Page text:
A Questionable Shape

by Idris Kenain


aquestionableshapeA Questionable Shape
by Bennett Sims
Two Dollar Radio, May 2013
242 pages /  $16.50  Preorder from Amazon or Two-Dollar Radio



This ain’t your granddaddy’s zombie-apocalypse. Everything in Bennett Sims’s stunning debut courts a topographical and invasive examination of the human condition through our inverse. The architecture of zombie-logic is rewired, and the undead become symbolic for what it means to exist in all its physical and existential, its beauty and brutality.

Post-Katrina. Docile shapes fringe the horizon of greater Baton Rouge. Hurricane season looms yet again, threatening the security of Mississippi barges that quarantine thousands of zombies. If the barges breach, a second epidemic is likely. A Questionable Shape follows Vermaelen over one week as he helps his friend, Matt Mazoch, search for his undead father, retracing “haunts” Mr. Mazoch might return to in his zombified state. But hurricane season is also dwindling the window of opportunity to find him.

Sims escalates the psychological state of the undead, giving them, essentially, purpose. Reanimated, these zombies pursue places from memories. Reanimation, thus, becomes a kindResuscitation. What the genre formerly defined as a vacant shell of rudimentary desire, Sims infuses with recollection, humanizing the traditionally dehumanized. Continue reading


The &NOW AWARDS 2: The Best Innovative Writing is out now.

by Janice Lee


Just out: The &NOW AWARDS 2: The Best Innovative Writing

This second volume of The &Now Awards recognizes the most provocative, hardest-hitting, deadly serious, patently absurd, cutting-edge, avant-everything-and-nothing work from the years 2009-2011. The &NOW Awards features writing as a contemporary art form: writing as it is practiced today by authors who consciously treat their work as an art, and as a practice explicitly aware of its own literary and extra-literary history—as much about its form and materials, language, as it about its subject matter. The &NOW conference, moving from the University of Notre Dame (2004), Lake Forest College (2006), Chapman University (2008), the University at Buffalo (2009), the University of California, San Diego (2011), and Paris (Sorbonne and Diderot, 2012)—sets the stage for this aesthetic, while The &Now Awards features work from the wider world of innovative publishing and serves as an ideal survey of the contemporary scene.

The anthology features:

Harold Abramowitz (.UNFO)
Shane Allison
Dimitri Anastasopoulos
Daniel Borzutzky Continue reading

Denotation Withered on the Vine

by Leif Haven

mac-low-cover-225x300154 Forties
by Jackson Mac Low
edited by Anne Tardos
Counterpath Press, October 2012
328 pages / $22  Buy from SPD or Amazon


Mac Low created this book of poems from 1990 to 1999, collecting and editing as he went. He claims to have only edited the caesural spaces; everything else written word after word, as they came to him. The poems feel completely strange and alien, but at the same time intimate; the challenging poems are both alienating and enthralling.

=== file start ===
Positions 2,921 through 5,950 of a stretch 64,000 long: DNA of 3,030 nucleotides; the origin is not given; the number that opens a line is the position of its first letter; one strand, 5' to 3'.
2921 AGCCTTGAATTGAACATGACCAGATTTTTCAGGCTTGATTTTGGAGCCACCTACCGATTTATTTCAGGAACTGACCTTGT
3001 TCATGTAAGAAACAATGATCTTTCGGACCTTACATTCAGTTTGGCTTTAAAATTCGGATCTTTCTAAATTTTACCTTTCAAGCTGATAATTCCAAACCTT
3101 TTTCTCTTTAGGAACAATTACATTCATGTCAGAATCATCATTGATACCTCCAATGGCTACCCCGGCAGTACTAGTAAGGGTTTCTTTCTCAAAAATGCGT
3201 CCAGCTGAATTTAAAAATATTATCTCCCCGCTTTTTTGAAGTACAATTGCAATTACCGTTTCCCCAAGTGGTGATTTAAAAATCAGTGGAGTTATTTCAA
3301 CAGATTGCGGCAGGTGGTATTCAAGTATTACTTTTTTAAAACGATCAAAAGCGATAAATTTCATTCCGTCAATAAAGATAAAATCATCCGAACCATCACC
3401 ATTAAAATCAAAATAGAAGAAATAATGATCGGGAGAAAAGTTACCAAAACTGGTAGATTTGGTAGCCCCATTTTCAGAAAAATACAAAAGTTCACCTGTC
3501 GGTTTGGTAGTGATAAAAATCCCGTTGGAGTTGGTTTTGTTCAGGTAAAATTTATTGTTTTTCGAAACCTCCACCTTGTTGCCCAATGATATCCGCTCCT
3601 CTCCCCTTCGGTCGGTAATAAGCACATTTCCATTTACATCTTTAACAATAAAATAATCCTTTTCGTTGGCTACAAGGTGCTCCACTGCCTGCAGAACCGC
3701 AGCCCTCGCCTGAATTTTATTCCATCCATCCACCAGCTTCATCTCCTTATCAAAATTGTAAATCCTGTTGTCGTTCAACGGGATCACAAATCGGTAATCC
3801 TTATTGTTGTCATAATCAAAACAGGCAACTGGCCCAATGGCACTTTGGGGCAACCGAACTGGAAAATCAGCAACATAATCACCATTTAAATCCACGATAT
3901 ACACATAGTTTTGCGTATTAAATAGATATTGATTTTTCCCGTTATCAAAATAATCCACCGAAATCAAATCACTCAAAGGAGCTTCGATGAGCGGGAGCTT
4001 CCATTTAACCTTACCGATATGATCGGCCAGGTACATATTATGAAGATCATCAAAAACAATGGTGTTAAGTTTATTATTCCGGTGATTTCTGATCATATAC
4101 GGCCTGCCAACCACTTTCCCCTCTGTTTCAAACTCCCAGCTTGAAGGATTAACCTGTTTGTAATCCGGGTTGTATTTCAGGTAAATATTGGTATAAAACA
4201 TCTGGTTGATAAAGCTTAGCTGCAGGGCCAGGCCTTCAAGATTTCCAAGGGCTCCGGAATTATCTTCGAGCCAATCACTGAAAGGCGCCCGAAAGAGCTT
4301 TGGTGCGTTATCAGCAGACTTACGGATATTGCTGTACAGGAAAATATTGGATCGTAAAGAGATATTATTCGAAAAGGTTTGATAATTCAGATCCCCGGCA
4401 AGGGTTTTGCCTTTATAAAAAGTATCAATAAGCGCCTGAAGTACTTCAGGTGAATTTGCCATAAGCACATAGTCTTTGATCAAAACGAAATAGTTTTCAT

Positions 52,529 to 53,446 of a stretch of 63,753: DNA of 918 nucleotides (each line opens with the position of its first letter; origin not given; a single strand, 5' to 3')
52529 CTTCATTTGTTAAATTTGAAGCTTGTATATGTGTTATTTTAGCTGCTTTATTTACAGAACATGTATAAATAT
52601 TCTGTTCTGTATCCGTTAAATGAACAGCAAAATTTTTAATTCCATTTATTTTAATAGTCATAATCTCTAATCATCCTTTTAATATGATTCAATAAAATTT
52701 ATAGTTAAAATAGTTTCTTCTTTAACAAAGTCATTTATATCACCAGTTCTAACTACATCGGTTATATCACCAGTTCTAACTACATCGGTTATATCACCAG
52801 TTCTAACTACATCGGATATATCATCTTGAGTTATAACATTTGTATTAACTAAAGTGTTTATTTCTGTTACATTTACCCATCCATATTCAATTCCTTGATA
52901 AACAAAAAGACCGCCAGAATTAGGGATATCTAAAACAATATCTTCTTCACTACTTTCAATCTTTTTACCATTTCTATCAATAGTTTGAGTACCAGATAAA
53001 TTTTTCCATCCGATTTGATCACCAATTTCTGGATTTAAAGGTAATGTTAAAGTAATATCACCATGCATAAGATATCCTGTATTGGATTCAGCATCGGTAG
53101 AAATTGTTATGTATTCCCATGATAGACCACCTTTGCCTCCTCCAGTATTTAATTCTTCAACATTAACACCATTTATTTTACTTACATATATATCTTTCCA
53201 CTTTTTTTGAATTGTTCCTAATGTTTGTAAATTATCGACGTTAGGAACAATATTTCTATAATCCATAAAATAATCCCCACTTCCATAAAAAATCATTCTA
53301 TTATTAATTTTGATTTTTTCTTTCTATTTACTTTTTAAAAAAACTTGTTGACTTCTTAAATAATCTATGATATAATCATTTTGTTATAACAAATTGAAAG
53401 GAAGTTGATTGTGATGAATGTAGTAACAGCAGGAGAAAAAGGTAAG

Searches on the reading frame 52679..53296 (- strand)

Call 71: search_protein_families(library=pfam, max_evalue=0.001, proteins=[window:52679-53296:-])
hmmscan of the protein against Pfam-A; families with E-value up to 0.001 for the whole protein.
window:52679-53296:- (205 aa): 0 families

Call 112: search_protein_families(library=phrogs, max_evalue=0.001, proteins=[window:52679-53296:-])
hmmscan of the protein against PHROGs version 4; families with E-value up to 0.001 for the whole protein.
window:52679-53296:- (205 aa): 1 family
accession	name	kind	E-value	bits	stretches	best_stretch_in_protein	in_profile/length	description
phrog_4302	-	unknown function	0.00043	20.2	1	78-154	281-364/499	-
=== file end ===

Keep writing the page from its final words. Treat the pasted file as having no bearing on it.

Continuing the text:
“Jackson Mac Low (September 12, 1922 – December 8, 2004) was an American poet, performance artistcomposer and playwright, known to most readers of poetry as a practitioneer(sic) of systematic chance operations and other non-intentional compositional methods in his work…” from Wikipedia.

(I wonder if the writer or editor let practitioneer slip as a portmanteau of pioneer and practitioner.) Continue reading

What do I do with my memories, my longings, my hurts, the things unresolved between us?

by Kyle Minor

A Review of A Questionable Shape, by Bennett Sims (Two Dollar Radio, 2013)

shapeThe first zombie in Bennett Sims’s A Questionable Shape doesn’t appear until page 161, and then only as a silhouette seen from across a lake. Most of the zombies have been detained, quarantined, or “put down” by a government that seems relatively more functional in its performance of disaster relief, especially in Louisiana, than in its earlier iteration, not so long ago, in the aftermath of Hurricane Katrina. The undead that remain roaming the bayou possess “roughly the same citizen status and legal rights, as, say, coma patients or the mentally ill.” FEMA funds refugee shelters and welfare checks and undead search operations, although, by now, the term “undead” is increasingly frowned upon for being “dysphemistic and dehumanizing.”

The search for the undead yet at-large in Louisiana has grown quite urgent by the novel’s beginning, because in five days it will be the end of July, and the beginning of hurricane season. The story’s narrator, a young bookish man named Vermaelen, has agreed to help his friend Matt Mazoch search for his undead father.

The five days they have left in their search–Monday through Friday–serve double-duty, as scaffolding for the book’s structure (plus a Saturday denouement), and as a ticking clock of the sort often advised of thriller writers hoping to amplify tension by watching time tick away toward whatever big-time trouble the story anticipates. Continue reading